The UN Action Secretariat is based in the Office of the Special Representative of the Secretary-General on Sexual Violence in Conflict. Current member entities include United Nations Department of Peacebuilding and Political Affairs (DPPA), United Nations Entity for Gender Equality and the Empowerment of Women (UN Women), United Nations Population Fund (UNFPA), United Nations Development Programme (UNDP), Joint United Nations Program on HIV/AIDS (UNAIDS), Department of Peace Operations (DPO), United Nations High Commissioner for Refugees (UNHCR), Office of the Special Representative of the Secretary-General for Children and Armed Conflict, Office of the High Commissioner for Human Rights (OHCHR), World Health Organization (WHO), Office for the Coordination of Humanitarian Affairs (OCHA), United Nations Children’s Fund (UNICEF), the United Nations Office on Drugs and Crime (UNODC), the United Nations Office for Disarmament Affairs (UNODA), the International Organization for Migration (IOM). The core accomplishments of UN Action lie in its capacity to catalyze action through innovative advocacy and policy coordination of a wide range of entities towards addressing conflict-related sexual violence, while incorporating several different mandates.

Background 

UN Action was formed in the aftermath of the 2006 International Symposium on Sexual Violence in Conflict and Beyond held in Brussels, based on the recognition that sexual violence impacts all aspects of survivors’ lives – their health, mental well-being, economic status, political participation, security etc . Recognizing that fragmented prevention and response efforts were an impediment to addressing conflict-related sexual violence, the Secretary-General’s Policy Committee endorsed UN Action in June 2007 as a critical joint UN system-wide initiative to guide advocacy, knowledge-building, resource mobilization, and joint programming around sexual violence in conflict. The network also sought to eliminate gaps and overlap in the response to CRSV that resulted from the absence of a central coordination system.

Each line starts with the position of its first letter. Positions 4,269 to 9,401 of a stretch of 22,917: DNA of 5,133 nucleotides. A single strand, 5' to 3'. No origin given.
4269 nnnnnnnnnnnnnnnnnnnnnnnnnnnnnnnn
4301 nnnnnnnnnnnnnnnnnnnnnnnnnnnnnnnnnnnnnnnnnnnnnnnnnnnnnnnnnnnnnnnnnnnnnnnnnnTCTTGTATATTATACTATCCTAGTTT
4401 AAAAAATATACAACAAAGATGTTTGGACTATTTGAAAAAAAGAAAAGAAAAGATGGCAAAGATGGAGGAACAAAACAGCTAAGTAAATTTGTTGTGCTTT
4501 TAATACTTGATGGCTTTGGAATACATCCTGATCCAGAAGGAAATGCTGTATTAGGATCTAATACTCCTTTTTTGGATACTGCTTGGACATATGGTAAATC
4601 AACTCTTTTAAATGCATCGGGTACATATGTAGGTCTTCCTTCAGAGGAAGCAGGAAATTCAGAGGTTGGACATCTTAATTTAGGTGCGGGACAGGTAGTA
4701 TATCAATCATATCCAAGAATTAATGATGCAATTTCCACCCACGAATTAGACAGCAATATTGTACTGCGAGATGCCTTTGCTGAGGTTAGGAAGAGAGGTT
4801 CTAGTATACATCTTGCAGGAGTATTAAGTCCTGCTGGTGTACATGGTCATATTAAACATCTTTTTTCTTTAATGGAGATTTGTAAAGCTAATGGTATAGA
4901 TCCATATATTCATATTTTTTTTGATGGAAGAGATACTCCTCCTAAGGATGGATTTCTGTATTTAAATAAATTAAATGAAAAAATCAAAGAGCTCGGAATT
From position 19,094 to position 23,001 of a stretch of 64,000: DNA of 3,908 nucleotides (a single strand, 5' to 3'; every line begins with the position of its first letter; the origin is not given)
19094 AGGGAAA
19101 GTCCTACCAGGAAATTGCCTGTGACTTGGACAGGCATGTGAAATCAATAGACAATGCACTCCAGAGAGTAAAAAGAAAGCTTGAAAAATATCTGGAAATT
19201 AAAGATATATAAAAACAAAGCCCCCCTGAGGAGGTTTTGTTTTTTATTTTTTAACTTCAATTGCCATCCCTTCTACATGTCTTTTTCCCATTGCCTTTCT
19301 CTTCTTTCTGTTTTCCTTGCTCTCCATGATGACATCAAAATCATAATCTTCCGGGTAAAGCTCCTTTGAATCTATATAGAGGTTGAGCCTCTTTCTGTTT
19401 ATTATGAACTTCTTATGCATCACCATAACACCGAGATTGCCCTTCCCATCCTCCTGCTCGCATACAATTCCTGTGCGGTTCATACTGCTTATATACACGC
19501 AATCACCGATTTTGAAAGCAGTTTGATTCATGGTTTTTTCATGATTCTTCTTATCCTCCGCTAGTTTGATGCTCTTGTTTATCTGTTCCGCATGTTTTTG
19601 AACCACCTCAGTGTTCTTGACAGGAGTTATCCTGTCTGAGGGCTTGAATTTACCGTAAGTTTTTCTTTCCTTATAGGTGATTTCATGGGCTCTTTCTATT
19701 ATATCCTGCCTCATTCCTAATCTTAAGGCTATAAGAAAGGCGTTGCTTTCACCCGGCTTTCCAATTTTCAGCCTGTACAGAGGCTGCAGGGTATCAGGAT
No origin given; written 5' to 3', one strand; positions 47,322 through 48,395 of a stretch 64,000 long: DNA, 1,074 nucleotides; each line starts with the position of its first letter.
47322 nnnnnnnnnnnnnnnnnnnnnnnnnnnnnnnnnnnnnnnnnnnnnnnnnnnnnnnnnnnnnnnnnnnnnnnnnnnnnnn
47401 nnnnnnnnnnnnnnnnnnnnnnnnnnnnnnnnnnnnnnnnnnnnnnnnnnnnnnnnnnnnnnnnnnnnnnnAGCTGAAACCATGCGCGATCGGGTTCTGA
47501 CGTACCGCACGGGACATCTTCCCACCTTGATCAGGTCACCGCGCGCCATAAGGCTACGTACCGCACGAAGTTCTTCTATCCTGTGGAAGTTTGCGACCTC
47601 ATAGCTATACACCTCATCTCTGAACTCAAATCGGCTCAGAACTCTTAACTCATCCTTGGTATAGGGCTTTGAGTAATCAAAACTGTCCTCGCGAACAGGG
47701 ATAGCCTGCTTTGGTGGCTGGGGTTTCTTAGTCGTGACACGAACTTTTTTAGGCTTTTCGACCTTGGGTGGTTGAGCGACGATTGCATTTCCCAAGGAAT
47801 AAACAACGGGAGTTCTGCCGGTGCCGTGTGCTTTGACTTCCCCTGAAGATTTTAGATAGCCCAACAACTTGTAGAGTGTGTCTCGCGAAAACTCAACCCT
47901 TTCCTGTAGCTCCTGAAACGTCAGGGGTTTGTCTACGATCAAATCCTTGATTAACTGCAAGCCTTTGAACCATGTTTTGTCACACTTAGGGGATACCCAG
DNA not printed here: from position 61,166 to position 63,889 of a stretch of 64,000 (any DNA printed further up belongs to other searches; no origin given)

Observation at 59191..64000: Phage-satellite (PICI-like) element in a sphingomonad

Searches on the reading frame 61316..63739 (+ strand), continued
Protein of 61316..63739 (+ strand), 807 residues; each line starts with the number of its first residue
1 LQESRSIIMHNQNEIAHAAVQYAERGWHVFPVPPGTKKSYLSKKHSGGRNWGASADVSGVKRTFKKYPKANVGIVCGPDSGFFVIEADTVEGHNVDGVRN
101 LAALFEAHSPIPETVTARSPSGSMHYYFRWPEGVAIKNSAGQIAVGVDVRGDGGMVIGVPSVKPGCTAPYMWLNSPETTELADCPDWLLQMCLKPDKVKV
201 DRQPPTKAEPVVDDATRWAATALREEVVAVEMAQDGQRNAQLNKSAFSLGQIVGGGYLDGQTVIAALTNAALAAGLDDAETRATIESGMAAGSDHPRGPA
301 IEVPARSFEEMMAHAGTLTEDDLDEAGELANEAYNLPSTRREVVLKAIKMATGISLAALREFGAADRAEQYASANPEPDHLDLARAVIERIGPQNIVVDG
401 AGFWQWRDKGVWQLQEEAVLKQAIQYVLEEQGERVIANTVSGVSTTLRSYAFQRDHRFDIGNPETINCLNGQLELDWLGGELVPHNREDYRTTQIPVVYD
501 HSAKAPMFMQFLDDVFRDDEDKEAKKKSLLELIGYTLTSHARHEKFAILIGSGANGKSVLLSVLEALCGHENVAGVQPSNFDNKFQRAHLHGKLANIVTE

Goals

By serving as a coordination platform for the UN system’s response to conflict-related sexual violence, UN Action seeks to:

  • serve as consultative forum on CRSV and as a platform for coordinating advocacy and implementation of gap-filling joint CRSV-focused interventions;
  • develop context-appropriate, catalytic tools and resources to fill cross-sector gaps in knowledge, practices, advocacy and technical expertise for improved survivor-centered response;
  • strengthen technical expertise of institutional, operational, national and other key actors to prevent and address CRSV;